Terry Anderson: Freed Hostage


Terry Anderson: Freed Hostage


Terry Anderson, who grew up in Batavia, New York, was abducted by Hezbollah militants in Beirut, Lebanon on March 16, 1985. He was serving as the Associated Press’ chief Middle East correspondent at the time he was taken hostage.

Anderson was held for six years and nine months, the longest of a group of Americans taken hostage at the time. The abductions were an attempt to drive U.S. military forces from Lebanon during the Lebanese civil war. Anderson was released on December 4, 1991.

From the time of his abduction, his sister Peggy Say worked tirelessly for his release. Her efforts were covered extensively by the Buffalo news media and often made national and world headlines. She was perhaps the most covered of all the hostages’ relatives.

On December 4, 1991, Terry Anderson was finally released by his captors. His 2,455 days as a prisoner included about a year and a half in solitary confinement. WIVB-TV anchor, the late Bob Koop, traveled to Wiesbaden, Germany for Anderson’s first meeting with the press. His report includes Peggy Say’s joyful embrace of her brother, one of the most moving moments of his newly found freedom.

This series of reports begins with a CNN recap of Anderson’s ordeal and later life activities. A sequence of reports follows, beginning with the time leading up to his release, his reunion with his sister, first statements as a free man, reaction in Batavia, and finally, Anderson’s return to Batavia in 2011 while on a “mission of peace.”


1985 - 2011


Buffalo & Erie County Public Library (publisher of digital)


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Terry Anderson, a journalist living in Beirut was abducted by the Islamic Jihad. They pushed Terry into the back of this green Mercedes and sped off.

Anderson was the longest held of more than a dozen Western hostages in Lebanon.

After nearly seven years in captivity in Beirut.

He was a reporter who became part of the story he covered.

I spent a year and a half solitary all together. It was the most difficult experience in my life. I almost went insane. Being held hostage and not being able to talk I discovered that I need people because we didn't know if we're gonna live

1985 to 1991. I and others spent those years in damp, dirty basements and small cells. I find it difficult to keep my hopes and my courage high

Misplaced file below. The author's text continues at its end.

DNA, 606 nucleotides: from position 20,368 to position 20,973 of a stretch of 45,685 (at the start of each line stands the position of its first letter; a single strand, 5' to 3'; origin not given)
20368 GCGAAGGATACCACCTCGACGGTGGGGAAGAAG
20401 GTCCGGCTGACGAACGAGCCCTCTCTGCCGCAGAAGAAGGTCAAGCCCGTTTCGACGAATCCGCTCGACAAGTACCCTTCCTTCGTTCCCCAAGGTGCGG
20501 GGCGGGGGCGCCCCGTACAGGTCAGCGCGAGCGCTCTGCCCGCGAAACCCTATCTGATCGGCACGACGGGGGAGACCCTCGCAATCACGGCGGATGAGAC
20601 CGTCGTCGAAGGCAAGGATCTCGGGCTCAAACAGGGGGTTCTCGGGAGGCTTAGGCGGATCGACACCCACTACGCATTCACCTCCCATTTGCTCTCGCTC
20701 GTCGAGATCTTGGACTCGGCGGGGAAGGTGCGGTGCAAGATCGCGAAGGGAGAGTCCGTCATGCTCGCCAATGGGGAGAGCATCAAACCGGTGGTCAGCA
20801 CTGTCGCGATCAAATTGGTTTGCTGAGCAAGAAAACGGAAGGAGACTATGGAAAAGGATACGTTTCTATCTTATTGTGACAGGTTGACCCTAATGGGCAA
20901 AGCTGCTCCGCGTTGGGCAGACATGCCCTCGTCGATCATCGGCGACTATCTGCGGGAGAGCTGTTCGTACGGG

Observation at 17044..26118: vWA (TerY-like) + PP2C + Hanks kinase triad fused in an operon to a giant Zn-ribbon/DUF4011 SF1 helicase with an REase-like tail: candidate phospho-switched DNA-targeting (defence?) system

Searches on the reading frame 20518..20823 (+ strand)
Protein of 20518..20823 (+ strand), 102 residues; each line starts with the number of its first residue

The last American to be free and sort of arrived with joyous welcome. Harry Anderson's exit marks the end of the American hostage ordeal in Lebanon.

All of us had a lot of problems. One of them went into a mental hospital and never got out before he died. I no one that looked at his family and said I like anymore and went up in the mountains became a hermit until he died of cancer. We were all damaged in a lot of different ways. And my problem was I sounded good. And I convinced myself and everybody else and I wasn't. I've been married three times and divorced three times. But you know you asked me if I changed. I'll tell you. My answer to that is I don't know. Ask my ex wives. Am I a jerk because I'm a jerk or because I was a hostage? I can't tell anymore.

I was very happy to get out but this was my homecoming. This is where my people are

That was a great celebration when I came up. We were having a bad time in America. I kind of symbolized something good. I believed in what I was doing, and I still do. But I started teaching I didn't have any idea what I thought I know this stuff. I'll teach them and they'll listen and I always tell students if you don't really have a passion for it, if you don't think it's something you really have to do.

Every year, dozens of journalists most donate their homes, underwritten. Fortunately, violence,

This is the most dangerous period for journalism we've ever had a lot of foreign journalism as being done by what used to call freelancers, independent journalists. They don't have much support. My daughter was one of those independent journalists. It's dangerous. It's also important. Being involved with the Committee to Protect Journalists. That's one of the most important things that I do because I'm so passionate about journalism. One of my friends had a strength sense of humor when I came home he said to me: how does it feel to know that when you die, no matter when that is no matter what else you've done your obituary will read Terry Anderson former hostage. I've come to the point where that seven years is important to me, but it's part of my life. It's not who I am.